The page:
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Author Topic: OSC's review of The Devil Wears Prada
Member # 3162

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I'm pretty stunned that he liked it. True, it was the perfect role for Streep. But I thought it was a reprehensible movie full of reprehensible people. There was really not one single likeable person in this film. The little morality play about Hathaway losing her focus on what's really important was trite, predictable, and muddled--muddled because she didn't really do any of the things that people held against her, she just had a hyperdeveloped sense of guilt.

I was also surprised to see OSC refer to it as a romantic comedy. It was? Is that seriously how they are billing it? Where's the romance? You hardly ever see the boyfriend. The only romancing is done by the fling. And where was the comedy? I laughed out loud once, maybe, in the whole film.

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I think the book handles the losing the focus part better. But most people aren't looking to see that Weisburger did put a point in her novel- just the dirt.
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Orson Scott Card
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Come on. The Stanley Tucci character is very sympathetic. The people who are unlikeable are generally that way for a reason - I know each type they represented and I found them fascinating and, underneath the facades they used to make their lives bearable, I found wonderful human vulnerabilities. They're only despicable if you take them at face value; but the film actually gives us a chance to meet them at a deeper level.

And since I know lots of people who HAVEN'T learned the lesson about losing focus on what's really important. So it might be trite, but not because everybody already lives by that lesson.

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Member # 3162

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Stanley Tucci's character was the most entertaining and interesting character in the movie--I'll give you that much. He was sympathetic at the end, when he was getting shafted. But he was also snide and demeaning and totally bought into that "loathsome nightmare" of the fashion world. Maybe this makes him the most realized or developed character in the movie. Certainly he delivered a great performance.

But when I asked myself if I would want to be friends with any single character in this movie, the answer was an easy "no." Now, one could purposely go about making a comedy about loathsome people where we are supposed to loathe and laugh at them, but when I feel that way about the characters who are allegedly the good guys, like Andy and her friends, including her boyfriend, then I think the movie has failed in some way--even if only in failing to reach me.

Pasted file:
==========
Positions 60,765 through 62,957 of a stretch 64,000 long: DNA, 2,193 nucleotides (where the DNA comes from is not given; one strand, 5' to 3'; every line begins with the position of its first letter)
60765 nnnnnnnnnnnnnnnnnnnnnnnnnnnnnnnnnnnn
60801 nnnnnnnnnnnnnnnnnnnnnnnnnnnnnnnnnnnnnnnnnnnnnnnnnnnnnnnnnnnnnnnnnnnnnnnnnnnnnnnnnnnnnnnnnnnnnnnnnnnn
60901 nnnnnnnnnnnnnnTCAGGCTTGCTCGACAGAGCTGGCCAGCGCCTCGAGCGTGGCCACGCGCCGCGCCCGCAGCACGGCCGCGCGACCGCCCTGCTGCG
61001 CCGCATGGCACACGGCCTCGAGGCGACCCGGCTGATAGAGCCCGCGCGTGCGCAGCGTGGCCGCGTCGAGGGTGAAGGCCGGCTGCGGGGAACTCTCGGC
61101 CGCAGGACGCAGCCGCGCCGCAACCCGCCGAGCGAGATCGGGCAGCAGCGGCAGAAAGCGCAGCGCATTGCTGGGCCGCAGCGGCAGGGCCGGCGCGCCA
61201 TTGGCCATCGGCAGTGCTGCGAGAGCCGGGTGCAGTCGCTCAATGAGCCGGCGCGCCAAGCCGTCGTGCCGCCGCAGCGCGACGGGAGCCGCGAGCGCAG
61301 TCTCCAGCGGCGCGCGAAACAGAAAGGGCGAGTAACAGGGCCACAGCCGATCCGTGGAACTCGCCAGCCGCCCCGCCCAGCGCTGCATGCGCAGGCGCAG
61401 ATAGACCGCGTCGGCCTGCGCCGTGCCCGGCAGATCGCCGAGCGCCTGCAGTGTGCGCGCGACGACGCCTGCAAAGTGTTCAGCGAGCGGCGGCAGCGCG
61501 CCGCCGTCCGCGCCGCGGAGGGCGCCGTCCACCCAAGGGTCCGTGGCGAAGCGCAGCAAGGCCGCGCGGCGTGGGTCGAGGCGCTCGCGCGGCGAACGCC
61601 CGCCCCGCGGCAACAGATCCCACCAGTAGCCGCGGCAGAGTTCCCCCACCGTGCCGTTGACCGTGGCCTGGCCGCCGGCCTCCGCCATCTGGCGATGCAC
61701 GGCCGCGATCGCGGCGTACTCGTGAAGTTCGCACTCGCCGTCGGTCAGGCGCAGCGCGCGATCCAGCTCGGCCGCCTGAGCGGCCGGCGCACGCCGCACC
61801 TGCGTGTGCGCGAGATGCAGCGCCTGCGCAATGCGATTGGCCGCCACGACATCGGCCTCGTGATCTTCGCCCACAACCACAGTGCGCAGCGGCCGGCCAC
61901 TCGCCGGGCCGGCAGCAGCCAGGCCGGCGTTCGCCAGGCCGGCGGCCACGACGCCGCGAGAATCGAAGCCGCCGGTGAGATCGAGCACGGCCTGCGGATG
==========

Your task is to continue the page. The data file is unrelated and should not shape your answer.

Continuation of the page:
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lynn johnson
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Icarus, I have to confess I actually liked Miranda by the end. Yes, she was reprehensible, but how else would one become the editor of such a magazine? And I did like the Tucci character very much. I enjoyed his needling Hathaway. I laughed at the gag about the purse and coat. It wasn't a deep movie, but I had fun, and I was glad Card liked it. Would I want to hang? Sure, but I'd prefer looking at the characters behind a one-way mirror. Keep 'em at a distance.
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Member # 9584

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Was that really Orson Scott Card? And if it is, why didn't he weigh in on my topic about American Beauty? I suppose there are a couple of possibilities: 1) he felt he had said all he had to say about the topic already, or 2) he felt that my argument was rock solid and unassailable [Hail] [Taunt]
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El JT de Spang
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Yes, and my guess is (3) didn't have time to wade through all the posts to offer up his answer.
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Don't mistake the lack of response by any member of this forum as an implicit agreement to your points. There are a number of reasons that anyone may not wish to begin or continue an exchange. Just because someone doesn't respond or continue responding doesn't mean you 'win' by forfeit [Smile]
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Member # 3162